To assess the impact of a New York City supportive housing program on housing stability and preventable emergency department (ED) visits/hospitalizations among heads of homeless families with mental and physical health conditions or substance use disorders.
Multiple administrative data from New York City and New York State for 966 heads of families eligible for the program during 2007–12.
We captured housing events and health care service utilization during 2 years prior to the first program eligibility date (baseline) and 2 years postbaseline. We performed sequence analysis to measure housing stability and compared housing stability and preventable ED visits and hospitalizations between program participants (treatment group) and eligible applicants not placed in the program (comparison group) via marginal structural modeling.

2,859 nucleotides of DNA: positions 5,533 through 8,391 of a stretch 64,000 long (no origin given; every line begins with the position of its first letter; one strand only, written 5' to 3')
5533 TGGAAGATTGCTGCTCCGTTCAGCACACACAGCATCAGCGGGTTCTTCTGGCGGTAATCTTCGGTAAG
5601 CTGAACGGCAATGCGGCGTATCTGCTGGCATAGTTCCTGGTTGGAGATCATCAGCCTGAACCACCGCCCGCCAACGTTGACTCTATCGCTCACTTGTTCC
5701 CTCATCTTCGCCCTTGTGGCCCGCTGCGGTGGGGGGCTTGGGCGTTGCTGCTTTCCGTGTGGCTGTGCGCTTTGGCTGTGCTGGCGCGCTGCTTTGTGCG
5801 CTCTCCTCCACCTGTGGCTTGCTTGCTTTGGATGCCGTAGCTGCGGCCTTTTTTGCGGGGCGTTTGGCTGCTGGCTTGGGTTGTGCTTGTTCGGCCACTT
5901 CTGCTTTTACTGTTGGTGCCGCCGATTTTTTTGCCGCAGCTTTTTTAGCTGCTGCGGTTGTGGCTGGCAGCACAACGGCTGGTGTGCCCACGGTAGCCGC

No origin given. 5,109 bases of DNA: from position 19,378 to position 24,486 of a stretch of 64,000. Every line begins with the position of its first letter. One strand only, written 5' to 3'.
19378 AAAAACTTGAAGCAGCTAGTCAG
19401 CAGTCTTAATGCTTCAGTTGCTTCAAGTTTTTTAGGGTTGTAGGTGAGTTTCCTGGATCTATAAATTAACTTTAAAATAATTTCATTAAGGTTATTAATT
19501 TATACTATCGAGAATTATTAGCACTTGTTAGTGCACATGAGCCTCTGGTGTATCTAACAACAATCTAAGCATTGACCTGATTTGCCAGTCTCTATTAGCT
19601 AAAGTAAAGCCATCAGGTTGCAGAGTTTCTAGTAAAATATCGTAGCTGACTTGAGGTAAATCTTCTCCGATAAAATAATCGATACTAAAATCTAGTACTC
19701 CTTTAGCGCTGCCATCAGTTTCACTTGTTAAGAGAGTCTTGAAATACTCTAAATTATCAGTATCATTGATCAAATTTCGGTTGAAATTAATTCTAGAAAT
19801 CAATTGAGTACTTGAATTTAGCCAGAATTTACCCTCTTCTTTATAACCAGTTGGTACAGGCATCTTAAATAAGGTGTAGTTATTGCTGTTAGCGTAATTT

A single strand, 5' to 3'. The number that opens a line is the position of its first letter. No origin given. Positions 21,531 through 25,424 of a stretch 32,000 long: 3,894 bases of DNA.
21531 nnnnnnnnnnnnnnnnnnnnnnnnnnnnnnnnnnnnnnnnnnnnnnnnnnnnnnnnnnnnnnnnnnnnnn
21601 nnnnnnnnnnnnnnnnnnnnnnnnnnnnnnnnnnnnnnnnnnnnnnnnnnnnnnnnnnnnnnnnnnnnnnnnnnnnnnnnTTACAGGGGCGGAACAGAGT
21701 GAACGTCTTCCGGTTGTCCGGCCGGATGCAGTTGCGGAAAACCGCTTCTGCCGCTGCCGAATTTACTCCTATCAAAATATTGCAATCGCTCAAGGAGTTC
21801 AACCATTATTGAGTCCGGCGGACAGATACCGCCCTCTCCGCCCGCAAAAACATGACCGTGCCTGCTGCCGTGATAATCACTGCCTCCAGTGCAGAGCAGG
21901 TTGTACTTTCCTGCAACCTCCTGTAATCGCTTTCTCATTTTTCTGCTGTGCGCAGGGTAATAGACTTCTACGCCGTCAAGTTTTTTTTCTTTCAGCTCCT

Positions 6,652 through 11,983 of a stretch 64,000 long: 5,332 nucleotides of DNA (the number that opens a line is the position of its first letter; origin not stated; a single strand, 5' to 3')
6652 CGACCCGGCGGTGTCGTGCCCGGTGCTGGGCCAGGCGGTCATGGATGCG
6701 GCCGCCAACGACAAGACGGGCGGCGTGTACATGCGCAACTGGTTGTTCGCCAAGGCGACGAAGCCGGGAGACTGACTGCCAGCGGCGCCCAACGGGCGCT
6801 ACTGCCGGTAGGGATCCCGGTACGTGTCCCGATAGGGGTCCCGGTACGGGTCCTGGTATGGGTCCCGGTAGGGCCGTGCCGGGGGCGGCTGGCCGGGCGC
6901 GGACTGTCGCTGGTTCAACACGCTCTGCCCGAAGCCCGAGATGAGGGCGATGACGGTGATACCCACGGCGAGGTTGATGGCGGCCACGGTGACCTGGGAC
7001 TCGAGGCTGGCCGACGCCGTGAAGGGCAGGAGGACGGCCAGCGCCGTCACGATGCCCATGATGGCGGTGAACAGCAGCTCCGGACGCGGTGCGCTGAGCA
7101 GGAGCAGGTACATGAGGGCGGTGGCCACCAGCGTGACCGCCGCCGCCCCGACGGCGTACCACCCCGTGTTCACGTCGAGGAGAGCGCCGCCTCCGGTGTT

Data Collection/Extraction Methods
We matched electronically collected data.
Eighty‐seven percent of supportive housing tenants experienced housing stability in 2 years postbaseline. Compared with unstably housed heads of families in the comparison group, those in the treatment group were 0.60 times as likely to make preventable ED visits postbaseline (95% CI = 0.38, 0.96).
Supportive housing placement was associated with improved housing stability and reduced preventable health care visits among homeless families.